Mills and documenting physical abuse at the school. In 2018,
the Department of Human Services of the City of Philadelphia
accepted a “corrective action plan” from Glen
Mills after counselors attacked a Philadelphia child. The
complaint also states that in 2018, two Glen Mills counselors
were arrested and charged by the Pennsylvania State Police
with aggravated assault, simple assault, and reckless
endangerment. Plaintiffs assert that all class members were
subject to a pattern or practice of similar abuse.
begin with defendants' motion to strike and dismiss
plaintiffs' class allegations under Rule 23(c)(1)(A) and
(d)(1)(D) of the Federal Rules of Civil
Procedure. See Bell v. Cheswick Generating
Station, No. 12-929, 2015 WL 401443, at *1 (W.D. Pa.
Jan. 28, 2015); Semenko v. Wendy's Int'l,
No. 12-0836, 2013 WL 1568407, at *1 (W.D. Pa. Apr. 12, 2013).
Rule 23(c)(1)(A) provides that “[a]t an early
practicable time after a person sues or is sued as a class
representative, the court must determine by order whether to
certify the action as a class action.” Under subsection
(d)(1)(D) of that rule, a court may issue orders to
“require that the pleadings be amended to eliminate
allegations about representation of absent persons and that
the action proceed accordingly.”
bring this lawsuit as a putative class action under Rules
23(a), (b)(2), and (b)(3) of the Federal Rules of Civil
Procedure. They seek to certify a class of “[a]ll
persons who have attended The Glen Mills Schools and who
suffered physical abuse or are at risk of suffering physical
abuse.” Plaintiffs have reserved the right to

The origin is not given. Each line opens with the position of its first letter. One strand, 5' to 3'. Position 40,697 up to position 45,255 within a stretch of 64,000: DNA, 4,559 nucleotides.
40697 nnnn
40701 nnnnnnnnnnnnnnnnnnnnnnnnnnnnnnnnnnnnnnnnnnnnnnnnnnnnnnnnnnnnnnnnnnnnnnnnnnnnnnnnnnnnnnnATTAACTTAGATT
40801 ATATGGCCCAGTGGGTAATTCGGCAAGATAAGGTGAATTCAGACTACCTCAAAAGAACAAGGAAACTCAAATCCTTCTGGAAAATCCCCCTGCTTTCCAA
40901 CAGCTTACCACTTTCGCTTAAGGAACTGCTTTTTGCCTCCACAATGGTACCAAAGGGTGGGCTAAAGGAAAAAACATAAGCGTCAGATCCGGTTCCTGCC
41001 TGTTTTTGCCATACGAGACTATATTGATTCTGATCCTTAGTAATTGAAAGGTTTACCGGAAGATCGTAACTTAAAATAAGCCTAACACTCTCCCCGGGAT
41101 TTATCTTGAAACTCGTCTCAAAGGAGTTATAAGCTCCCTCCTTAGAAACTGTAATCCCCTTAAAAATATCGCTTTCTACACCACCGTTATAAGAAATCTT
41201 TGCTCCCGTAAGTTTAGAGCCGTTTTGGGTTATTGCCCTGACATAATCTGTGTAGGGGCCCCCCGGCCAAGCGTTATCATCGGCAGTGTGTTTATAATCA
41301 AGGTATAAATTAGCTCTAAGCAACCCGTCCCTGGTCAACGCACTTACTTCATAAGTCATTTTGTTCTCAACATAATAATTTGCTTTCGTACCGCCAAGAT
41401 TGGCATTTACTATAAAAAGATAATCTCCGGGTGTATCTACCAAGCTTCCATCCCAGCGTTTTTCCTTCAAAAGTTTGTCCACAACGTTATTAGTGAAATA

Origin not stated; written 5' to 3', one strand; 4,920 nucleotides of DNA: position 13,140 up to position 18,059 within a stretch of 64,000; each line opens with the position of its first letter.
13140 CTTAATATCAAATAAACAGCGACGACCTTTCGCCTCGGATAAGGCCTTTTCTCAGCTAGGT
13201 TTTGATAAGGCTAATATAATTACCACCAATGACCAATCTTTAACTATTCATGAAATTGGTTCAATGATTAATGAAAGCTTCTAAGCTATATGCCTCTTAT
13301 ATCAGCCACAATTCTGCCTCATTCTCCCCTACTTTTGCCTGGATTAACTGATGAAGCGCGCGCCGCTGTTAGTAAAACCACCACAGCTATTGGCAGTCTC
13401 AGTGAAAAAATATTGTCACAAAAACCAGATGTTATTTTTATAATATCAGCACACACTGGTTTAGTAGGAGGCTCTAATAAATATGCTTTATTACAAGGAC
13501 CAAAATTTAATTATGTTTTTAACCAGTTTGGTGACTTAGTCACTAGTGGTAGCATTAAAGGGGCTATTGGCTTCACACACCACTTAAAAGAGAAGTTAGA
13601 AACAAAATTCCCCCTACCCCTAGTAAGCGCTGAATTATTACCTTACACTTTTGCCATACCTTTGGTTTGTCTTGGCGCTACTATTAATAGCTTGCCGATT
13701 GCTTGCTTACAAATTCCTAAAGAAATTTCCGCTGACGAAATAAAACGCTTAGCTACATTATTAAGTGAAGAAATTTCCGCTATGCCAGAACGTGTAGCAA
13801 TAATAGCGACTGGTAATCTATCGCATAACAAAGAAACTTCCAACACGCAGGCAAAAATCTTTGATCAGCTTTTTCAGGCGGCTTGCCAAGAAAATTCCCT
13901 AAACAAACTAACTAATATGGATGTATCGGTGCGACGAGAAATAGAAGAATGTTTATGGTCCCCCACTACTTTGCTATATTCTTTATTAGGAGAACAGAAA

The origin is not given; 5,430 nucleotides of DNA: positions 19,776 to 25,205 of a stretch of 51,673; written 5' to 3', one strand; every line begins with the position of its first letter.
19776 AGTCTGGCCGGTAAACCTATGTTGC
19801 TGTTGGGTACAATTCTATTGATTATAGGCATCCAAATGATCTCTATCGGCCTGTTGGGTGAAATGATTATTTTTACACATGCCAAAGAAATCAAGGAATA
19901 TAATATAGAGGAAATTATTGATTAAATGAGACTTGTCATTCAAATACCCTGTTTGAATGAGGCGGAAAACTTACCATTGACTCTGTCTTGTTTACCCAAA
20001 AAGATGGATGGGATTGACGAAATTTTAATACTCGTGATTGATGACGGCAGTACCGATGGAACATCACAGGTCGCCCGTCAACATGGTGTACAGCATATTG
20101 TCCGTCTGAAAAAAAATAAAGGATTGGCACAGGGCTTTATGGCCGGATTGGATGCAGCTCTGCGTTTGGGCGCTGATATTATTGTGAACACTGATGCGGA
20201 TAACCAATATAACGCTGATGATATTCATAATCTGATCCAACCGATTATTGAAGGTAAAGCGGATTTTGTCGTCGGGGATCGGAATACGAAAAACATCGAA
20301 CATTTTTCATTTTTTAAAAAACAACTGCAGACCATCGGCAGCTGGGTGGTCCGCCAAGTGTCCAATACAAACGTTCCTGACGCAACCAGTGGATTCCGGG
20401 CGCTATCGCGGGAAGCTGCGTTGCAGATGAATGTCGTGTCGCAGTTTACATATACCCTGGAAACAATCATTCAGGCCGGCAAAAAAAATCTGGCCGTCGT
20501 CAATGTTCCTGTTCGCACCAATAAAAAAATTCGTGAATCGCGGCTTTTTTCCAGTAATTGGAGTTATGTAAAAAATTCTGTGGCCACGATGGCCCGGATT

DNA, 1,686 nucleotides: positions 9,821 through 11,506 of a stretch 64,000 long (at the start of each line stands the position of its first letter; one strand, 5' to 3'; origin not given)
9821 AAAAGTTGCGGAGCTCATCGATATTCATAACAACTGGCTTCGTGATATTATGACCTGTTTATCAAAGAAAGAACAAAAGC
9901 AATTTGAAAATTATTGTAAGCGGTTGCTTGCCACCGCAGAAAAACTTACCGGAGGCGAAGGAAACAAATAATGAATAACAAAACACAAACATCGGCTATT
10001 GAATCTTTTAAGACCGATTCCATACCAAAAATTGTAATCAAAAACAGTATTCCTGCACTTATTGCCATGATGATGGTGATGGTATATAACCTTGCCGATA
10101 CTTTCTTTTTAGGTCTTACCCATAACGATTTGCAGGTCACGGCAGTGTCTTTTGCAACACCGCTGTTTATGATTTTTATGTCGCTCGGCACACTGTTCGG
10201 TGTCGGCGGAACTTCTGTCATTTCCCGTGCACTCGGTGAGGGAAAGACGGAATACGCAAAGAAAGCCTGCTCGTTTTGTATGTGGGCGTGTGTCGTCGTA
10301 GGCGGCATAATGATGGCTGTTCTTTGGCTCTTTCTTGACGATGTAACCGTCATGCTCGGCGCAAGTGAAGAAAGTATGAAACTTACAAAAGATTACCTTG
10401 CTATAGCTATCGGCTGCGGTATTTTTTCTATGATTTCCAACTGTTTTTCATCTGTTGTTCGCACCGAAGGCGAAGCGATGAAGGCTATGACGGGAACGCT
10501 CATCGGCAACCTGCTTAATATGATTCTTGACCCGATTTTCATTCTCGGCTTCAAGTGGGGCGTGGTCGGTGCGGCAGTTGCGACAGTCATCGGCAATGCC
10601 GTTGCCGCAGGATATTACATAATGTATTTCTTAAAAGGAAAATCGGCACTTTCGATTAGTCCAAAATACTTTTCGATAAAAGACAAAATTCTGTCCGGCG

amend this class definition or to create subclasses after
discovery. Although the complaint identifies one proposed
class, plaintiffs explain that they will seek to certify a
class for injunctive and declaratory relief under Rule
23(b)(2) as well as a class seeking damages pursuant to Rule
may grant a motion to dismiss or strike class allegations
before discovery only where “the complaint itself
demonstrates that the requirements for maintaining a class
action cannot be met.” Landsman & Funk PC v.
Skinder-Strauss Assocs., 640 F.3d 72, 93 n.30 (3d Cir.
2011) (citing Rios v. State Farm Fire & Cas.
Co., 469 F.Supp.2d 727, 740 (S.D. Iowa 2007)). However,
such cases are the “rare few.” See id.
To determine if the requirements of Rule 23 have been
satisfied, a district court must conduct a “rigorous
analysis.” Id. at 93 (quoting In re
Hydrogen Peroxide Antitrust Litig., 552 F.3d 305, 309
(3d Cir. 2008)). “In most cases, some level of
discovery is essential to such an evaluation.”
Id. Thus, generally class action allegations are
properly evaluated after the parties have had an opportunity
to conduct class discovery and a motion for class
certification has been filed. See, e.g., Goode v.
LexisNexis Risk & Info. Analytics Grp., 284
F.R.D. 238, 244 (E.D. Pa. 2012); P.V. ex rel. Valentin v.
Sch. Dist. of Phila., No. 11-04027, 2011 WL 5127850, at
*3 (E.D. Pa. Oct. 31, 2011); Korman v. Walking Co.,
503 F.Supp.2d 755, 762-63 (E.D. Pa. 2007).
that standard in mind, we turn to the merits of
defendants' motion. Class certification may only be
granted if the four requirements of Rule 23(a) of the Federal
Rules of Civil Procedure are satisfied:
(a) Prerequisites. One or more members of a class may sue . .
. as representative parties on behalf of all members only if
(1) the class is so numerous that joinder of all members is
(2) there are questions of law or fact common to the class;
(3) the claims or defenses of the representative parties are
typical of the claims or ...